The second racing car in line appears to be Jenatzy, who drove for Mercedes. He was known as the Red Devil because of his red hair and his hard driving.
This gas station and garage in Colorado makes for an interesting photo if you study all of the details. It appears they were a Chevrolet dealer in addition to also selling Miller Cord tires. The gasoline that the visible pump out front supplied was 22 cents a gallon, which is comparable to what we are…
Here’s a 1912 Buick Model 28 Roadster owned by the Great Western Power Company. Notice the unique storage-boxes on the hood, held in place by the brass windshield rods. I hope they weren’t heavy boxes, or the occupants would soon be picking them up. Also note the small boxes on the top behind the passenger.
Three young children giving their pedal car a going over. The boy on the ground appears to be being told what to work on by the oldest girl.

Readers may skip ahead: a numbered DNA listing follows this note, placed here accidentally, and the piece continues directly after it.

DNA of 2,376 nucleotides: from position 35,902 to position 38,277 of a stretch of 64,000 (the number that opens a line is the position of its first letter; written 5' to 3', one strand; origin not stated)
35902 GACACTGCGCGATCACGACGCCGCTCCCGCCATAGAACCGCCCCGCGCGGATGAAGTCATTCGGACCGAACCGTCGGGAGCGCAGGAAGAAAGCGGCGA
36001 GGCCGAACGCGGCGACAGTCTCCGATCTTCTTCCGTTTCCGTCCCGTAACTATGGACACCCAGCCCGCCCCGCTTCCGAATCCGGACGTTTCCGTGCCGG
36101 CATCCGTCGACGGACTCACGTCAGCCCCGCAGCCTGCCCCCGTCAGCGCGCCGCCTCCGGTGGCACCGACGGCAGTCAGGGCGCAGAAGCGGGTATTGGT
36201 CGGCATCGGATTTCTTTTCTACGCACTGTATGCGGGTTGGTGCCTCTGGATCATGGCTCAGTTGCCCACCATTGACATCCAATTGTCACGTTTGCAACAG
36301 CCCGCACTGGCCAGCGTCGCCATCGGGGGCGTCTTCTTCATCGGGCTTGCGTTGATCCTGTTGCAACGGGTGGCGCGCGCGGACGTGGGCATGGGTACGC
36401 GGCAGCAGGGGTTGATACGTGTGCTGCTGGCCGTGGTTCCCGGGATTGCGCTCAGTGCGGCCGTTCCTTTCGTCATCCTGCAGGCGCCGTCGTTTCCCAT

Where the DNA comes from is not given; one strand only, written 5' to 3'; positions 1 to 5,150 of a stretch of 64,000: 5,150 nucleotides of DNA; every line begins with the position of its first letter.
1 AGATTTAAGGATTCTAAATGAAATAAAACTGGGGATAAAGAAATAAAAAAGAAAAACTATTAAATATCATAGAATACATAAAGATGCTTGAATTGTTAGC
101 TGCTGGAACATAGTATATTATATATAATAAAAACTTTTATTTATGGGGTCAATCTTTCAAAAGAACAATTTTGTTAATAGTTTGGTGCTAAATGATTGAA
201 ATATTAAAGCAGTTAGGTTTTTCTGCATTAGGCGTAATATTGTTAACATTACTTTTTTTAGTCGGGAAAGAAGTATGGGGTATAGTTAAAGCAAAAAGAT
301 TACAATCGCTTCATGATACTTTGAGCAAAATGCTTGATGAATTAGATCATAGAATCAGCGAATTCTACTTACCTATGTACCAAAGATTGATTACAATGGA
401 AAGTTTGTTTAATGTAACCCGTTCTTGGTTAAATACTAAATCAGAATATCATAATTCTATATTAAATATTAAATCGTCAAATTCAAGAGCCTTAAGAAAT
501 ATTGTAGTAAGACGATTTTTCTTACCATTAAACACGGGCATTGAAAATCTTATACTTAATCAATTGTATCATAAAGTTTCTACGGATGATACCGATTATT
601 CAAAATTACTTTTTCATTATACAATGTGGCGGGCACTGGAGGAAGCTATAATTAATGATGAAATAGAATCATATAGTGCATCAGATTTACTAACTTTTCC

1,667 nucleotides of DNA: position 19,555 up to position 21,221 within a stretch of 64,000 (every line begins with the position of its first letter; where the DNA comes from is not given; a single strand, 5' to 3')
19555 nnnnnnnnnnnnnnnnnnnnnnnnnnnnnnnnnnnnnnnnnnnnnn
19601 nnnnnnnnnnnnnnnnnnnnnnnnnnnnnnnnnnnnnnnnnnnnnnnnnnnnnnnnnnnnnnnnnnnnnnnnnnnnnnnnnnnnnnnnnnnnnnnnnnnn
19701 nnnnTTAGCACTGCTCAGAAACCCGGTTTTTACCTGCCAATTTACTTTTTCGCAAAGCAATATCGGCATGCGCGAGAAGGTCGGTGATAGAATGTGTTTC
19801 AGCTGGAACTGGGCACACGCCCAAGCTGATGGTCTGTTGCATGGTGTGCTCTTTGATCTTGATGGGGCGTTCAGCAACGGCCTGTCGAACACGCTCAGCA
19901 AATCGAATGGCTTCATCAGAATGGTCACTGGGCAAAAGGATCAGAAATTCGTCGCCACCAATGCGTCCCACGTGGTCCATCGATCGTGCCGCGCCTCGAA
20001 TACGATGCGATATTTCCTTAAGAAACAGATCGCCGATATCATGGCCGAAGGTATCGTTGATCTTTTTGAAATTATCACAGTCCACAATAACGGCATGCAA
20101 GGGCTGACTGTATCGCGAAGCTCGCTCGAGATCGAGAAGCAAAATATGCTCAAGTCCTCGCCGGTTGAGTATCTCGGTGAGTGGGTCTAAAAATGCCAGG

Mr. and Mrs. Frederick L. Hunt, are shown with their Indian Twin motorcycle and sidecar. Mr. Hunt sits side-saddle, looking at his wife, Effie and they appear to be ready to go off exploring for the day. The machine appears to be a teens-early twenties, Power Plus Twin, made in Springfield, Massachusetts.
I believe this interesting photo was taken in Springfield, Massachusetts. The Packard Motor Car Company of New York held the distributorship for Packard in Springfield (as well as in several other cities outside the NY metro area), and we see it on the back of the Indian service cycle. Indians were manufactured in Springfield, and…
A fine group of early motorcyclists posing for a photo, including one women. Just as with early automobiles at the time, it was popular to go out touring in a group and share the challenges, fresh air and the sights.